Along with the Grand Canyon, Sedona is one of Arizona’s most popular tourist attractions. The reason lies with Sedona’s towering buttes, canyons, and spires. Simply put, there are few places in the American west more beautiful than the red rocks of Sedona. Indeed, Sedona is consistently ranked as one the most beautiful places in America by TV shows, newspapers, and magazines. Another reason for Sedona’s popularity lies in the fact that the town is surrounded by 1.8 million acres of protected national forest. This forest provides Sedona’s four million visitors a year with instant access to recreational activities, including hiking, biking, camping, and four-wheeling. The latter is an especially popular activity in Sedona with numerous internationally renowned Jeep roads. One of the most popular of these roads–and one of the best drives in all of Arizona–is the 13-mile-long Schnebly Hill 4×4 Road (FR153).
The history of Schnebly Hill Road is pretty interesting. The scenic route began life as a cattle trail blazed by pioneer Jim Mund in the late 1800s. Joy Loy set out in 1896 to improve the trail and by 1901 had scratched out a rough and winding passage called the “Verde Cut-Off Road.” Still, improvements to the road were badly needed, and in 1902 the Coconino County Board of Supervisors awarded a $600 contract to Civil War veteran J.J. Thompson to perform the work. With picks and shovels, Thompson’s men labored hard until work on the road was completed six months later. What did building this road really accomplish for the residents of Sedona? It reduced the length of the one-way trip to nearby Flagstaff from four days to two. Evidence that wagons used this road extensively over the years can still be seen in places today through deep and narrow ruts in the bedrock surface. Today, Schnebly Hill Road terminates with Interstate-17.
Warning! The first 3/4-mile of Schnebly Hill Road from the roundabout is paved, but soon thereafter the pavement ends and the road becomes rough, and in some places, very rough. When locals say that only a high-clearance 4×4 vehicle should attempt this drive, they mean it. In many places the rough and rocky surface is pock-marked and badly rutted, requiring the need for a spotter to navigate without bottoming out or scraping a differential. That isn’t to say that they’re aren’t some smooth and sandy stretches along the scenic route, there are, but they’re few and far between. Fortunately, Schnebly Hill Road is very wide, which is a good thing, as it gives you room to maneuver around and over ruts and obstacles–straddling over these ruts and obstacles is often a good tactic. It’s slow going traveling on Schnebly Hill Road, but if you’re willing to do it, you’ll be rewarded with views of the town and the surrounding peaks and buttes that will simply take your breath away. The best advice I can give you is to air down your tires to 40 PSI, take it slow, and stop often to take in the views and snap some photographs.
The most popular direction to tackle this drive is going east from Sedona. This is the direction that most tourists and Jeep tours take, but both times we drove the road we took it from the Interstate going west. I actually prefer this direction because amazing views are constantly before you as you wind your way down from the top. If you’re planning on driving this road, it’s a good idea to boondock overnight before you reach the Schnebly Hill Vista. There are three or four prime spots that have been designated for camping before the vista (camping isn’t allowed past this point). The elevation of these camping spots is about 6,100 feet which makes for a pretty cool retreat during the summer months. The only negative is the amount of Jeep traffic that can be heavy at times, though this tapers off before dusk. There are no camping services at these locations, not even a pit toilet, so pack-it-in and pack-it-out applies.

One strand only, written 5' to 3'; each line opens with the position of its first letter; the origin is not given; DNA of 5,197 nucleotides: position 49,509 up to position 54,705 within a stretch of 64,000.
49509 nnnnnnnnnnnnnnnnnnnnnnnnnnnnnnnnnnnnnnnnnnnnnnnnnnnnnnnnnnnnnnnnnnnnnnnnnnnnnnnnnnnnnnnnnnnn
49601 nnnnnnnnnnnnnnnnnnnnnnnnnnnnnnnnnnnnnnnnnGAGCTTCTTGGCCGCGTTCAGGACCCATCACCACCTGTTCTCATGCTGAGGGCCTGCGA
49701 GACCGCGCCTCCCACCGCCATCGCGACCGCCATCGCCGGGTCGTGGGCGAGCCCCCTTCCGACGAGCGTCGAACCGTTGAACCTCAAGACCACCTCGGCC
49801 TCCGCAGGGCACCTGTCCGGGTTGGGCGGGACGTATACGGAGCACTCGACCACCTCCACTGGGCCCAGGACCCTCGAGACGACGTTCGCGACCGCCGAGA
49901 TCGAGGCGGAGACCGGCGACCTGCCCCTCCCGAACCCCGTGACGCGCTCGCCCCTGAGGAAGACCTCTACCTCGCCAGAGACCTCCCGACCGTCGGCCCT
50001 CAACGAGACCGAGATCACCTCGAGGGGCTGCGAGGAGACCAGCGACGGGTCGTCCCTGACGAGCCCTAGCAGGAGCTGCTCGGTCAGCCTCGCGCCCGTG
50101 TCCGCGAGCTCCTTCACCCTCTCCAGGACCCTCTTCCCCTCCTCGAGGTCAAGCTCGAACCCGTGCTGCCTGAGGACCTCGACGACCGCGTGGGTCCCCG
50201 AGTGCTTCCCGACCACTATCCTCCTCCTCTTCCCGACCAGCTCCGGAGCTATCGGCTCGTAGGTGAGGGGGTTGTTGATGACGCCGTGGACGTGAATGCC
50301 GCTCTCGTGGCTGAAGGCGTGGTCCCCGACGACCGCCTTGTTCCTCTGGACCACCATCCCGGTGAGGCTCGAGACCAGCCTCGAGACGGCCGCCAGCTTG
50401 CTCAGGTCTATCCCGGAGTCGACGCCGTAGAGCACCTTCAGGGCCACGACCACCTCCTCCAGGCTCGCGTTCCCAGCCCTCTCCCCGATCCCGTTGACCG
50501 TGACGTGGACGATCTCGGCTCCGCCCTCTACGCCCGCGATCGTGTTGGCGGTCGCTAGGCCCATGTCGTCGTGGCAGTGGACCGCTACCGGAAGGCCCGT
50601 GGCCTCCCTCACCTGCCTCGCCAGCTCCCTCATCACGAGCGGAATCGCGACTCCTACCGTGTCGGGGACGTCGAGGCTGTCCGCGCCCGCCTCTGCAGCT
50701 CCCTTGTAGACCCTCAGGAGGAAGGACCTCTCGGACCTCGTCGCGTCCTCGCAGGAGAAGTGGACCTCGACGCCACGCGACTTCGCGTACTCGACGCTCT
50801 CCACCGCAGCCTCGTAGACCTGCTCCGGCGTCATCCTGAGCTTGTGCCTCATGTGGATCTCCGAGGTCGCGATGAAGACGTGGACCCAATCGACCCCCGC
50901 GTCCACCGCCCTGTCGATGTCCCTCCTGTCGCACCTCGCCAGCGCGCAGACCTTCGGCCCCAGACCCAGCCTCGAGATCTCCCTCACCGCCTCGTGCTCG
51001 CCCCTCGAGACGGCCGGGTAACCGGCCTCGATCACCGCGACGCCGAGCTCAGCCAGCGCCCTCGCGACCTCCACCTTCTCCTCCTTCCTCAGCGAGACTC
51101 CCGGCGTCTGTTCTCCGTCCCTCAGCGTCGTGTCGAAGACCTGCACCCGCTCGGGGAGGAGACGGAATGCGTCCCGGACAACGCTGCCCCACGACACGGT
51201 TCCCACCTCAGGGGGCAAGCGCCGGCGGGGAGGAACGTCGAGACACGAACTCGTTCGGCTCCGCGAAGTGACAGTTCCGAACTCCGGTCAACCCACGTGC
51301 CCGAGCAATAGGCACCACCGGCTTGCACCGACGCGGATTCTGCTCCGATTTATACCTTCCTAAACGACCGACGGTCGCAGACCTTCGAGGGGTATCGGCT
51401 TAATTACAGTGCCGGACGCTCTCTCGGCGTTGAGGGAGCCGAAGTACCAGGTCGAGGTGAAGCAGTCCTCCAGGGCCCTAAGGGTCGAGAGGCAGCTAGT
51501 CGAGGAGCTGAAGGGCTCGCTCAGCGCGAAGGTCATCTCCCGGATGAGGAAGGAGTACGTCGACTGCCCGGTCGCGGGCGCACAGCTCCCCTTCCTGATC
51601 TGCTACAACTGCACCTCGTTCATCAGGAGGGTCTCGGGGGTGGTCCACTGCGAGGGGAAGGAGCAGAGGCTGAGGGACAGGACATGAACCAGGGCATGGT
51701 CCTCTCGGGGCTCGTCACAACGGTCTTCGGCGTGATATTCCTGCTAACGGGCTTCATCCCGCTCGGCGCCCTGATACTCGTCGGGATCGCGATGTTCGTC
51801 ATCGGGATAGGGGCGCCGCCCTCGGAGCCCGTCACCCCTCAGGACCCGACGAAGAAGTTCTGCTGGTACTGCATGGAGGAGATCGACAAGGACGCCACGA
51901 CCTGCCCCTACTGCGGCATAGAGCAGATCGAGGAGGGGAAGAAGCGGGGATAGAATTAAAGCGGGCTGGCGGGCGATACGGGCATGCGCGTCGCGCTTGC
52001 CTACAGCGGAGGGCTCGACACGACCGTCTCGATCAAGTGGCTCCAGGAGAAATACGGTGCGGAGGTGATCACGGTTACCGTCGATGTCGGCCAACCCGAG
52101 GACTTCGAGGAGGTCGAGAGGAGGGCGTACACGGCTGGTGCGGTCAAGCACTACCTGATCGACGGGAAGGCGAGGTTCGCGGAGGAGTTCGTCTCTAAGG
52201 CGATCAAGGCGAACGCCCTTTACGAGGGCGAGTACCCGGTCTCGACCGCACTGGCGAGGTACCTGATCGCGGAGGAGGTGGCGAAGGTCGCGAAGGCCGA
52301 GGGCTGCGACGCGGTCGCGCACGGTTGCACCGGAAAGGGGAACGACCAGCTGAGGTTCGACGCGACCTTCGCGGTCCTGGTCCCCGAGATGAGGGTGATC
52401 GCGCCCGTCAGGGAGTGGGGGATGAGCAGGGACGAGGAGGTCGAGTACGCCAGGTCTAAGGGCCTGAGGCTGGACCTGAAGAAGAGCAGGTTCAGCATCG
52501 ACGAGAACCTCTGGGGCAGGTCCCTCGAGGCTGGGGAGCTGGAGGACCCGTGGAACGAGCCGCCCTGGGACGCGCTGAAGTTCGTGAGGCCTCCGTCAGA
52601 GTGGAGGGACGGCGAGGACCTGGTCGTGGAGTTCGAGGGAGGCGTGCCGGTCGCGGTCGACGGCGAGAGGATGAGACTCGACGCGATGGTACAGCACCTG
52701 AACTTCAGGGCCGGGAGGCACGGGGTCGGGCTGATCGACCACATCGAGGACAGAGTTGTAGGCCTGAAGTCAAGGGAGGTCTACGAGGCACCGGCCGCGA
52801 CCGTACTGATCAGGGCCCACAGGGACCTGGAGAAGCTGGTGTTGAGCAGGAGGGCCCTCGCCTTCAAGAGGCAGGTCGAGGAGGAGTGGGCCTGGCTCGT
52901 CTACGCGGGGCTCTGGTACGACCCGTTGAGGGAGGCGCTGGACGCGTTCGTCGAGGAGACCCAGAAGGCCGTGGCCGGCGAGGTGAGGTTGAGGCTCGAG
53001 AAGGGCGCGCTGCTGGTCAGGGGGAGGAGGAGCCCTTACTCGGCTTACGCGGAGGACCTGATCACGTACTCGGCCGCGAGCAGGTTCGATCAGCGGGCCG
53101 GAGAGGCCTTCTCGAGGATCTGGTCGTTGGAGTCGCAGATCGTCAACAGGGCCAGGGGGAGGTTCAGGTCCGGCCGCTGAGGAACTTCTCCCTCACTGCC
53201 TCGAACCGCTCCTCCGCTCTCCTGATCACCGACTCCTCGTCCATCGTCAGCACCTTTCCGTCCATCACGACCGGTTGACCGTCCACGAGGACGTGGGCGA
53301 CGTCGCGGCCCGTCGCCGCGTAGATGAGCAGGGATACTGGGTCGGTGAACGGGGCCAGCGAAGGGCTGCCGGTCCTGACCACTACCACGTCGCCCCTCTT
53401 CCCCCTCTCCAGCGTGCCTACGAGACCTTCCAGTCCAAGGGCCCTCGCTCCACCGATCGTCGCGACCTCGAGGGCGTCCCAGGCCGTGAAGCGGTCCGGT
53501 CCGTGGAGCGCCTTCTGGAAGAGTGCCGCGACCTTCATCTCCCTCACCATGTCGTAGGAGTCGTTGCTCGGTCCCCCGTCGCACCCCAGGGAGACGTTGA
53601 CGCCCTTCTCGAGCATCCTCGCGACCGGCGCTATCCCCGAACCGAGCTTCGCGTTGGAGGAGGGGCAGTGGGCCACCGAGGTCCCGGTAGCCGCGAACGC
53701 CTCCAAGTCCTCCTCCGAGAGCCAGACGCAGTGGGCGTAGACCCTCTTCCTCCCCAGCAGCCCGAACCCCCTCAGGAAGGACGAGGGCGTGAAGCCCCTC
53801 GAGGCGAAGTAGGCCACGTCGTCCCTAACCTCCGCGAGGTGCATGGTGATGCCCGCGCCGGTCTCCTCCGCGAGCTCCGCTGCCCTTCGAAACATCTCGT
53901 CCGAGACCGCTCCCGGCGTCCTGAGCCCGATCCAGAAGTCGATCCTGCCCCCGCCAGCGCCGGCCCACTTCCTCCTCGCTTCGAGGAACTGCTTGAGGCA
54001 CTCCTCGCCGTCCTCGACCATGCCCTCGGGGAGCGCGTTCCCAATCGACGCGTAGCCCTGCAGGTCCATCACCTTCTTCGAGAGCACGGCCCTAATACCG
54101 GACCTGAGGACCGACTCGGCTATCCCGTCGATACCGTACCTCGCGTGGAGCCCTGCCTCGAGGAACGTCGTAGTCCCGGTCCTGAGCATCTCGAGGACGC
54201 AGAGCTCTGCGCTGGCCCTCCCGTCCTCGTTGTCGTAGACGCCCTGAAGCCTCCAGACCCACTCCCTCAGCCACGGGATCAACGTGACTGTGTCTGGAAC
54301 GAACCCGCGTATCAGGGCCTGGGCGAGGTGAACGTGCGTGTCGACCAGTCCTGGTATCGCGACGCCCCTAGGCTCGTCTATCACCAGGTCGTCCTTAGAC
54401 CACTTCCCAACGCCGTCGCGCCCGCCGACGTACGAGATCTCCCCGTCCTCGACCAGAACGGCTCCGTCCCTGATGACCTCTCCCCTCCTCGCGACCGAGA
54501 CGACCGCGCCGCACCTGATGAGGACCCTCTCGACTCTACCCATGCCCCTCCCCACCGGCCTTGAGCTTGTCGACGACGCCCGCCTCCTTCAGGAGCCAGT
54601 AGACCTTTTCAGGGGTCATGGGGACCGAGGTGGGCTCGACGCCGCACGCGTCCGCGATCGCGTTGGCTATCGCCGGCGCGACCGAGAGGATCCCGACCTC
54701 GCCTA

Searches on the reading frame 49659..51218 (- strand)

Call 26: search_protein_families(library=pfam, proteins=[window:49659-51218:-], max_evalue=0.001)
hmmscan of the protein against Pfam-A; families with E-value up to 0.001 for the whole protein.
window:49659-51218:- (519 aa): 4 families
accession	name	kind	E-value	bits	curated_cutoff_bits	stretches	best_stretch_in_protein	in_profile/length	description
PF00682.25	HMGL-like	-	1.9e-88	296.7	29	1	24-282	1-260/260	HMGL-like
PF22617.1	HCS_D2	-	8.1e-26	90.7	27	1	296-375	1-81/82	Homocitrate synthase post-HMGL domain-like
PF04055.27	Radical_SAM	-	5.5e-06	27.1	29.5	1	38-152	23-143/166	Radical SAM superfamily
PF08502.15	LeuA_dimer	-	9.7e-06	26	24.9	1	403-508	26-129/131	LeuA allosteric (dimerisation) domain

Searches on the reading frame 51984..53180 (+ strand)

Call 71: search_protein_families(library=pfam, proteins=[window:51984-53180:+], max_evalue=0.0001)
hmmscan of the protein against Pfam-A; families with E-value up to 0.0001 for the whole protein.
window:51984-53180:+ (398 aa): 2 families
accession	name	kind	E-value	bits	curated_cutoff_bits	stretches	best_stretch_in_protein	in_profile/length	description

From Sedona the road climbs 1,800 feet to the top of Munds Mountain. There are several pull-offs along the way where you can stop, stretch your legs, and take in the views. The grand finale of the entire drive is to the so-called Schnebly Hill Vista at the top. From here, at an elevation of 6,000 feet, you can savor the expansive views of the valley and the surrounding peaks. The best time of year to enjoy the views from the main vista is between April and November. Note, during the winter months road closures from the so-called Merry-Go-Round to the vista are common, especially after winter storms and snow. Because of this it would be a good idea to call the Red Rock Ranger District ahead of time at 928-203-2900 to ensure that the entire road is open.
If you’re planning a trip to Sedona or northern Arizona and you’ve got a hunger for a heavy dose of red rock, then Sedona’s Schnebly Hill Road is made to order. Yes, the road is very rough at times, but it isn’t daunting to the point that you should avoid driving it. The road is fairly level with a slight slope and for the most part the road is wide enough for three and sometimes four vehicles. Just make sure you air down your tires before tackling it. How difficult is Schnebly Hill Road? On a scale of 1 to 10, with 10 being the hardest, I’d give Schnebly Hill Road a difficulty rating of 6 for truck campers and a 3 for Jeeps. Some guidebooks have rated the road as “easy,” but this is for Jeeps. It’s certainly wide enough to warrant such a rating, but the very rough condition of the road knocks the rating down considerably, especially for truck campers.